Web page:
42% surveyed have increased wages since March to retain and attract staff, 35% have increased staff, 27% have developed different or additional delivery capacities, and 23% have trained staff on new fulfillment tasks. Such findings show that for warehouse and DC operations, the COVID-19 challenge isn’t about predicting what the post-pandemic future could be, it’s about adjusting for the current times, which involves keeping workers safe while fulfilling more orders.
From these labor issues, an increase in looking towards automation was born for 2020. While the adoption of such systems has slightly increased over last year’s survey (by 2%), it appears respondents see the use of automation as a necessary means of keeping pace with change while holding down costs.
E-Commerce propelled even further
This new age of Covid has required quick adaptation and thinking for all, but or more than a few DCs, it has meant an increase in e-commerce fulfillment activity. When we asked about e-commerce growth since the pandemic began, 10% of respondents say it has grown their e-commerce channel by 60% or more, and a combined 34% say e-commerce has grown by 30% or greater since the beginning of the pandemic. Simply put, the pandemic has shifted e-commerce demand and fulfillment operations into a hyperdrive for 2020. Trends that were considered to be utilized later down the road are in play now, including growth in SKU counts, greater use of radio-frequency-based picking, more evaluation of automation, as well as the increased emphasis on inventory management.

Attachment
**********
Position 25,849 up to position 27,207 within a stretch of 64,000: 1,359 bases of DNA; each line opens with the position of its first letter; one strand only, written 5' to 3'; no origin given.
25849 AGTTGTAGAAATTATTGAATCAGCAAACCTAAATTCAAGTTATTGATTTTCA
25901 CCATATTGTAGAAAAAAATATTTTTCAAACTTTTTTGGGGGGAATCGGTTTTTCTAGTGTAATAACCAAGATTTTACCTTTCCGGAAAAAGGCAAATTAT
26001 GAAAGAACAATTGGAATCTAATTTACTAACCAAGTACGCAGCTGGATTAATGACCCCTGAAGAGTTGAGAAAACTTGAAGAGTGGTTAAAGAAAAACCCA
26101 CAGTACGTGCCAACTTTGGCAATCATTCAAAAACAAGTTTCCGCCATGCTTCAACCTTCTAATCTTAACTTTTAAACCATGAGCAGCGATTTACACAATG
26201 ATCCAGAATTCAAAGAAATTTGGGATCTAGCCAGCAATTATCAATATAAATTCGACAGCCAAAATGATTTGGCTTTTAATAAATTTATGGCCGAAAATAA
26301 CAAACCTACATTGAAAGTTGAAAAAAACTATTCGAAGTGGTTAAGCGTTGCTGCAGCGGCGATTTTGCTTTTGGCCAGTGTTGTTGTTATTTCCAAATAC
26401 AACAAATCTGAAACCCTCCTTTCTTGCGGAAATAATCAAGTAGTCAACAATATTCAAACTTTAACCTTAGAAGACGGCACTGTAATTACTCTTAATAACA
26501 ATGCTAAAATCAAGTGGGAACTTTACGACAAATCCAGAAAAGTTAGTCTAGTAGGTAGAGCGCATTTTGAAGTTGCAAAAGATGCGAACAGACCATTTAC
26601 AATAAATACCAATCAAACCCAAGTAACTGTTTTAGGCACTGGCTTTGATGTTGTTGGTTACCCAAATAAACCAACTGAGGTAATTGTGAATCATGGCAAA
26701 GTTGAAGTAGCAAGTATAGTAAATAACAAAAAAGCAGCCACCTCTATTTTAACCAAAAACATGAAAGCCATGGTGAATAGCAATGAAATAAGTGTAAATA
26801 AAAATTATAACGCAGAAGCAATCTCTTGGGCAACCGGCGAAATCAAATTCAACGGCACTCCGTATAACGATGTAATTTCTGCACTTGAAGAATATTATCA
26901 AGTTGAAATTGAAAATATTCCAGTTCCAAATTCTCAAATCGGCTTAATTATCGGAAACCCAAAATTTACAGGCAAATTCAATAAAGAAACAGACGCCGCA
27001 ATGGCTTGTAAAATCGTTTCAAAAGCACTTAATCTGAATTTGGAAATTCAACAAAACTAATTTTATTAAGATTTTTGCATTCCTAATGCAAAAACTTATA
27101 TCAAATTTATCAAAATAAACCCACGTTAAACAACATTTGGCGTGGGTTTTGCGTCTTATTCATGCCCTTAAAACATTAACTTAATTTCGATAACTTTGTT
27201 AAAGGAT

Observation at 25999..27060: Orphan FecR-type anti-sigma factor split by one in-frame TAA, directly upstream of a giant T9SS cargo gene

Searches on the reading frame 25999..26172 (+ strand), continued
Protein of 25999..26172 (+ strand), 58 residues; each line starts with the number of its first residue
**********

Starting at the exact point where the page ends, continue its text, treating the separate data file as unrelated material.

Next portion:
With this surge has come an increase in operations and problems. When asked if challenges tied to a surge in e-commerce constituted a major operational issue, 37% replied that it did. This tied with insufficient space at 37% as the second most frequently cited major issue making an impact on current operations. Lack of SKU weight and dim data also climbed slightly, with 24% calling it a major issue.
While these challenges are expected with such a high increase in e-commerce growth, companies are also expanding at a higher than expected amount. For 2020, 80% plan some type of expansion, 1% more than last year, and the highest in the last four years for this question. In terms of different areas of expansion, 41% of respondents anticipate the need for more employees, up from 30% last year, while 43% anticipate more SKUs, up from 39% last year.
While 2020 proved to be a (hopefully) once-in-a-lifetime year faced with many pandemic-related challenges, warehouse and DC operations rose to meet them head-on in protecting employees, fulfilling an ever-increasing demand for products, and looking towards the future with process and labor-related improvements. Many companies will be better prepared for future growth because of this, and have the programs in place to meet so many metrics that show no sign of slowing down today or tomorrow.
- Covid-19 manufacturing & safety resources
- Salute to warehouse workers
- 2019 warehouse/DC operations trends